Please use this identifier to cite or link to this item: http://hdl.handle.net/2122/4976
AuthorsIannaccone, G.* 
Guardato, S.* 
Vassallo, M.* 
Elia, L.* 
Beranzoli, L.* 
TitleA new Multidisciplinary Marine Monitoring system for the surveillance of Volcanic and seismic areas
Issue DateMar-2009
Series/Report no.2/80 (2009)
DOI10.1785/gssrl.80.2.203
URIhttp://hdl.handle.net/2122/4976
KeywordsCampi Flegrei
Marine Instruments
Volcano Monitoring
Subject Classification04. Solid Earth::04.08. Volcanology::04.08.06. Volcano monitoring 
04. Solid Earth::04.08. Volcanology::04.08.07. Instruments and techniques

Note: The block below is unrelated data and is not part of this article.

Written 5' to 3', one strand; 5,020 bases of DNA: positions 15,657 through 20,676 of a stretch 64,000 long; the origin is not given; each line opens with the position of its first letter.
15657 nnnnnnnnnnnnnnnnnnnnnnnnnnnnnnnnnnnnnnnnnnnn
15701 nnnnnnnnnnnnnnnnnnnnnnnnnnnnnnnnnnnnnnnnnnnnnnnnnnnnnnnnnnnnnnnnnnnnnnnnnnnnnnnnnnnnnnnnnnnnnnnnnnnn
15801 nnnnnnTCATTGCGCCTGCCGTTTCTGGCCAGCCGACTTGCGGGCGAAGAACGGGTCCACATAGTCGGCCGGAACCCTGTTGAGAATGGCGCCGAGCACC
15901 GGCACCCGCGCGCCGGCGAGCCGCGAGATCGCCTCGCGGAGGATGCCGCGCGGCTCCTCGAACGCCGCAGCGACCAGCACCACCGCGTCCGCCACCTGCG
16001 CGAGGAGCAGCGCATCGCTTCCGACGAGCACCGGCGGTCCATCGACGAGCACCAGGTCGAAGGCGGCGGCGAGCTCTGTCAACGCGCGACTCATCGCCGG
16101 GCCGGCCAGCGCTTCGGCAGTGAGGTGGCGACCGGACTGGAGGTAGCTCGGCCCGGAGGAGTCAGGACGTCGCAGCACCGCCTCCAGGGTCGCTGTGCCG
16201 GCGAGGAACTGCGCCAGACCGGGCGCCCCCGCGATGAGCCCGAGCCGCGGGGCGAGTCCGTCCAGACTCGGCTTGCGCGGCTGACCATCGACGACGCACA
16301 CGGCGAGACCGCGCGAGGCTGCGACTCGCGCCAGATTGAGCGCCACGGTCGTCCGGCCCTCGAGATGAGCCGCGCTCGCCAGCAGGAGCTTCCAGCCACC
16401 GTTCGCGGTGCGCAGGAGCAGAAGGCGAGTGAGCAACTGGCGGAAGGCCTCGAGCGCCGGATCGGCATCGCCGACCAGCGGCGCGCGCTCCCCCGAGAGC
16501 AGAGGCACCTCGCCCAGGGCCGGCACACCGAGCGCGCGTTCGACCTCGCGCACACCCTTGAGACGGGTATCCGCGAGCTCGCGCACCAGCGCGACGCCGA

AbstractA seafloor multisensor module with real-time data transmission, known as CUMAS, has been successfully deployed in the Gulf of Pozzuoli, in the Campi Flegrei caldera, which is one of the most hazardous volcanic areas in the World. CUMAS records seismological signals and provides measurements related to the water-current system. A test for the detection of sea level changes, potentially related to the seafloor uplift or subsidence, is ongoing with the use of the pressure gauge data. A surface buoy is equipped with additional sensors for meteorological measurements and receives the continuous scientific and status data streams from the CUMAS station via cable. These data are then transmitted by a wireless system to the INGV monitoring center in Naples. CUMAS is fully integrated into the geophysical land-based monitoring system that is managed by INGV, and it is the first off-shore station of the local network. An Earthworm-based system provides userfriendly data visualization and retrieval, which was adopted to straightforwardly integrate all of the data acquired by CUMAS with the land data, which is managed by a similar system. Following the results of a previous investigation performed using two ocean-bottom seismometers that were deployed in Pozzuoli Bay (Vassallo et al. 2008), CUMAS was deployed in a site that was selected to improve the performance of the present seismic network in terms of the detection threshold of the local seismicity and of hypocenter errors. CUMAS will provide long time-series data that will allow, for the first time, the study of the evolution of the volcanic activity and related phenomena in the marine sector of the Campi Flegrei caldera, which to date has only been investigated on the basis of land data. CUMAS is the first node of a marine network that is at present the subject of a feasibility study that will cover most of the submerged Campi Flegrei volcanic area and will be integrated into the local monitoring systems.
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